Health Law Matters

To Share or Not to Share (Space) – That is STILL the Question

As we rapidly approach the fifth month of the year, the Center for Medicare and Medicaid Services (CMS) has yet to issue its much-awaited “fresh look” guidance on shared space arrangements between hospitals and other entities, such as physician practices and ambulatory surgery centers. David Wright, deputy director of CMS’s Center for Clinical Standards and Quality, talked about CMS’s new direction at the American Health Lawyers Association (AHLA) conference in March 2018 and again during an AHLA webinar in November, indicating that the guidance was in the final stages of development and could be released any day.[1] But so far, nothing.

Mr. Wright provided much hope to cash-strapped hospitals that have struggled to operate efficiently while still complying with the previously rigid CMS stance prohibiting space sharing by a hospital in any way, shape or form. Though no formal regulation was ever issued, CMS regional offices have taken a hard line when asked what is permissible. The answer has always been a resounding “no” – a hospital may not share space with anyone else. Period. No shared entrances, waiting rooms, hallways, bathrooms. Nothing. And to punctuate that directive, the Office of Inspector General and Justice Department sniffed out offenders and slapped on exorbitant fines. A hospital in NY paid $3.7 million for non-compliance with the provider-based requirements in its hyperbaric oxygen therapy program;[2] and another hospital in Montana was hit with revocation of provider-based status and a demand for repayment of $1.5 million for services provided in “shared” clinic space.[3]

For years hospitals have begged CMS for substantive guidance on this issue, but the response was always the same – evaluation will be done by the regional office on a case-by-case basis.[4]  Whether that focused assessment ever occurred is questionable, at best, given the fact that CMS has steadfastly disapproved of any shared space arrangements involving hospitals and other entities.

The rationale behind the need for complete separation has always been to ensure that patients are keenly aware that they are entering and receiving services at a hospital facility and will be billed accordingly. CMS’s “fresh look,” however, focuses on whether space-sharing arrangements negatively affect patient health or safety. If CMS thinks infection control, quality or privacy are compromised, space sharing will be deemed problematic.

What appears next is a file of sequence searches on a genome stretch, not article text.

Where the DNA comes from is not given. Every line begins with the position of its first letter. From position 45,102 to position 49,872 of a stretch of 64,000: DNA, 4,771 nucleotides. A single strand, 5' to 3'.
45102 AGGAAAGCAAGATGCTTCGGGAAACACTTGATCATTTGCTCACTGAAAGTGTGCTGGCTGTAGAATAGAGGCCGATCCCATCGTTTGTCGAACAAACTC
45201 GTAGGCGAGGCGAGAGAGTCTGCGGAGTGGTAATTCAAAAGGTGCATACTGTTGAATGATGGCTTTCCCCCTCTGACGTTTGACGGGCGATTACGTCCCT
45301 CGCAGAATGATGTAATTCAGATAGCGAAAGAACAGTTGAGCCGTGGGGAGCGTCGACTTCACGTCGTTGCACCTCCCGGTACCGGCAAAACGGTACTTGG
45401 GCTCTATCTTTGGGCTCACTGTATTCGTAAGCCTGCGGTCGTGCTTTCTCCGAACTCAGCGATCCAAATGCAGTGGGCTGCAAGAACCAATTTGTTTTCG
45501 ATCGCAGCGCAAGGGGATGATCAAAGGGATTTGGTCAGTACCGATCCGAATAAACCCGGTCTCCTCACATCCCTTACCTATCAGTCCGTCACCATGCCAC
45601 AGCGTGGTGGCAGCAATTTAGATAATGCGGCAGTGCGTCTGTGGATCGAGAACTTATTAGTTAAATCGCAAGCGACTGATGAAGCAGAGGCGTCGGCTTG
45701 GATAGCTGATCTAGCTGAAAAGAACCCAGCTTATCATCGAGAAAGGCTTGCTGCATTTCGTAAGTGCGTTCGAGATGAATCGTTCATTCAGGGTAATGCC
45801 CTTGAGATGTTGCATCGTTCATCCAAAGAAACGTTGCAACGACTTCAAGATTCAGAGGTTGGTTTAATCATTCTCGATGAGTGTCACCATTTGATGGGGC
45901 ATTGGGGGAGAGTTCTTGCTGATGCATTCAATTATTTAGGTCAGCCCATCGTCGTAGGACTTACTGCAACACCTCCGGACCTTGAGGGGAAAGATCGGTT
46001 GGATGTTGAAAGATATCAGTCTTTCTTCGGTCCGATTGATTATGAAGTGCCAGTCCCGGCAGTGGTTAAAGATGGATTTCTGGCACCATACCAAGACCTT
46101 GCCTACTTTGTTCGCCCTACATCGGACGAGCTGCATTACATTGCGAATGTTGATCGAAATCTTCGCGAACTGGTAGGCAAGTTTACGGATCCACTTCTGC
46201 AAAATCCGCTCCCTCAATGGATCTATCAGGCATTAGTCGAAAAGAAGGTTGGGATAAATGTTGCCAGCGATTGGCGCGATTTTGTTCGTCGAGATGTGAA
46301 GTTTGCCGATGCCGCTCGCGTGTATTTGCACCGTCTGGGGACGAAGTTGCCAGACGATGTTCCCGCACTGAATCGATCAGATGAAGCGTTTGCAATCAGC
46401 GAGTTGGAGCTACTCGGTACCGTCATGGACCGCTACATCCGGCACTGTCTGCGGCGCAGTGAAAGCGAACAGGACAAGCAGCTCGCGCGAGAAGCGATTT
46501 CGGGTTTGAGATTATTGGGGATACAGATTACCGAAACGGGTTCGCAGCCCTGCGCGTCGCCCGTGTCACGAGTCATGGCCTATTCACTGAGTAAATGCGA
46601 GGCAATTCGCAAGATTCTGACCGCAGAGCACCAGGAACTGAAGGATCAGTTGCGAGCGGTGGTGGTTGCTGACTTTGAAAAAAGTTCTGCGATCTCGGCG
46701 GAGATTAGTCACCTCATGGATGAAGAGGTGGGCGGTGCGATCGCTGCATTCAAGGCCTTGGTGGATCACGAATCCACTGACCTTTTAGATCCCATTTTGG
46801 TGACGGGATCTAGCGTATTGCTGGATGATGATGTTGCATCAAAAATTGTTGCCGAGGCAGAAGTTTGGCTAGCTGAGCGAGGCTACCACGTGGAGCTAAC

But what may be truly problematic is the gray area the new guidance could create. While hospitals have not been pleased with CMS’s position on shared space, at least they knew where the agency stood. And many went to great lengths (and expense) to satisfy the separation requirements, purchasing separate equipment and building walls, separate entrances and waiting rooms. The new guidance may present hospitals with a Humpty Dumpty scenario, trying to put all the pieces back together again to increase efficiencies and reduce costs and patient inconvenience.

The delay in issuance of the new guidance has some wondering whether CMS has thought it through in more detail and decided to leave well enough alone. Or maybe, just maybe, the agency is spending the extra time to ensure that what it produces is meaningful and manageable. We can always hope. But, for now, the question is still hanging out there – to share or not to share?

Rhonda Frey can be reached at rfrey@fbtlaw.com or  (859) 817-5915. 


[1] “Survey and Certification Issues for Co-Located Clinics – Provider-Based and Freestanding,” American Health Lawyers Association (Nov. 27, 2018).

[2] “Our Lady of Lourdes Memorial Hospital Has Paid More Than $3.37 Million To Resolve Self-Disclosed Billing Improprieties,” Department of Justice, U.S. Attorney’s Office, Northern District of NY (Oct. 16, 2014).

[3] “Denial of Hospital On-campus Location,” CMS MIS PB 3200 (Sept. 29, 2015).

[4] 65 Fed. Reg. 18,434, 18,504, 18,515 (Apr. 7, 2000).

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Brian F. Higgins is an associate in FBT's regulated business group with a focus on health care, and he has a history as corporate counsel to Medpace, Inc., a pharmaceutical clinical research organization.

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